In the months leading up to the birth of our daughter, Sian and I attended a birth class. One night, the instructor, Kathy, told the class to write down their list of essential “Must Do’s” prior to the birth of their child. It was important, she stressed, that we were clear about what we needed accomplished BEFORE the birth. Without skipping a beat, I jotted down my top priority. One by one, we went around the room, reading our lists. Everyone had pretty similar “Must Do’s”: “install car-seat”, “purchase breast pump” or “build nursery”. I looked down at my paper. The only thing I’d written was, “Plant the Butterfly Garden”. Embarrassed, I tried to bury my paper in my pocket. But before I could, Sian raised her hand and, with mock innocence, asked, “So, Kathy, would planting a butterfly garden be something you’d categorize as ‘essential’?” Everyone laughed.
Look, all my life I’ve geeked out over animals. And one thing I always assumed I’d do is get to see the Monarch butterfly’s legendary migration. But then I began reading stories about the steep decline of the Monarch and a profound feeling took over took me: This can’t happen. I want to go see this with my kid someday. But what can I do? I’m not a powerful person. I don’t have much money, and I don’t have political office. My sphere of influence, as a great teacher once called it, is not that impressive. And so, I got this butterfly garden in my head.
Cut to 6 months later. My daughter is born, and my garden is underway. There’s all kinds of salvias, lavender and butterfly bush out there, but the Monarchs need milkweed. It’s all they eat, it’s where they lay eggs and the loss of it due to pesticides is why the Monarch is in decline. So, I planted a few milkweed plants among the others and went about my life. I think it took about ten minutes for the first one to arrive. Sian and I were both as thrilled as 9 year olds. She called him “Charles”, after the Monarch. He stuck around, this Charles. Sian and our daughter, Aniko, started laying on a blanket in the back yard to watch him circle lazily around the garden. Others came. “What’s the new ones name?”, I asked, “Elizabeth?”. “No”, replied Sian, “It’s Charles”. I was confused. “They’re all Charles?” “Yes”. Well, Charles The First wasn’t amused. They’re territorial, these butterflies. The good news is, butterfly battles are adorable. It’s as if they’re spiraling to a minuet in thin air. Or perhaps they were having sex, because one of the Charles’ (Charlene?) began laying eggs, miniscule capsules deposited on the underside of the milkweed leaves. And not long after that, several tiny little Charles’s could be found munching away on the milkweed. Euphoria ovewhelmed me. I had done it! I was successfully saving the migration. Every time I looked out at my garden, I felt good. Then the slaughter happened.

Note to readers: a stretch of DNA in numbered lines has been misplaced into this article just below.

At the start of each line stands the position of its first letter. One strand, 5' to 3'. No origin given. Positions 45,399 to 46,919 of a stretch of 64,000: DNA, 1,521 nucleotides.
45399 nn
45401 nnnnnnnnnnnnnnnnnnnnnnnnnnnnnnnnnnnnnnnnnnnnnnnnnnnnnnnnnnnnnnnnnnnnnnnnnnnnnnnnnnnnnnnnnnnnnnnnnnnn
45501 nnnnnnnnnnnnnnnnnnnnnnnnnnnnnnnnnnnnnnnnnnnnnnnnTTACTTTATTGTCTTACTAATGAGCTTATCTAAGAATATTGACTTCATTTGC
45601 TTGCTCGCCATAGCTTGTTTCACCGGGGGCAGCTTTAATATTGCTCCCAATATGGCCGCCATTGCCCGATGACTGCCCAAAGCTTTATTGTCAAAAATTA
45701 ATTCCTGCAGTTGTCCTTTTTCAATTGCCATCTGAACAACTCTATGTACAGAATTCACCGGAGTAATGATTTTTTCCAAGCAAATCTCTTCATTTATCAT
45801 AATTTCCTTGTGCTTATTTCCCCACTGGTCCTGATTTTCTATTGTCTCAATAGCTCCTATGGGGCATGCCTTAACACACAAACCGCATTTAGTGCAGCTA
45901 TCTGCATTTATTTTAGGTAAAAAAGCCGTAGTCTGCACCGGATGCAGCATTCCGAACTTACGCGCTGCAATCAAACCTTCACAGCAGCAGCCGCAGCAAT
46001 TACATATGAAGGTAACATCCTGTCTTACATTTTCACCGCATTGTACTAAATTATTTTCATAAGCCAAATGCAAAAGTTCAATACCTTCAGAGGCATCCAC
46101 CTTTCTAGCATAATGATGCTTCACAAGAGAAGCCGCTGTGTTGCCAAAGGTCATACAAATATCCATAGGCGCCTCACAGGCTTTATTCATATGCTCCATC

We took a trip back east for 5 weeks. When we returned, the first thing I did after tossing down our bags was bolt outside in hopes of seeing a cloud of Monarch’s drifting over a garden packed with young caterpillars. What I found was a killing field. Not a butterfly nor caterpillar in sight, the milkweed empty. On the ground, wings. Pair after pair of Monarch and other butterfly wings, strewn among the bushes. The culprits: about 3 huge, invasive mantises, laying in wait among the milkweeds. I had, as it turned out, lured the Charles’s to their deaths.
If you can be grief stricken over the death of an invertebrate, I was. Here, in my own paltry “sphere of influence”, I’d done nothing but contribute to the Monarch’s decline. It was a classic gesture of human folly. Over the next few days, visiting my garden felt like staring at a crime scene. It was depressing. Then, one morning as I was headed to work, I looked down, and something caught my eye. There, on a fallen milkweed leaf, was a young caterpillar. “Charles!”, I screamed. This was my shot at redemption. I picked him up and quickly brought him inside. I found this article on raising Monarchs and got down to it. Over the next few days, I found two more caterpillars, and brought them inside, and so began the “Charles’s Rescue Project”. If you’ve never actually taken the journey from caterpillar to butterfly, up close and personal, trust me, observing it is nothing short of mind-bendingly trippy, no drugs required. Scientific American does a nice job of breaking down the weird, liquid rebuild from caterpillar to butterfly.
So, that’s what we’re doing over here in Eagle Rock these days. We’re raising butterflies. And allow me 2 seconds on my soapbox: Monarchs are pollinators- they help make the food we eat and play a huge role in the health of plants and trees everywhere. And, thanks to that staggeringly beautiful migration, they’re a powerful indicator species for climate change. And finally, there are 3.2 million households in LA county alone. If 10% of those actually took the time to assure 1 Monarch made it back to the migration, then that’s 320 thousand butterflies added to the migration from LA alone. Expand those numbers nationally, and maybe you’ve reversed an extinction.
Next…The Charles’s Come Inside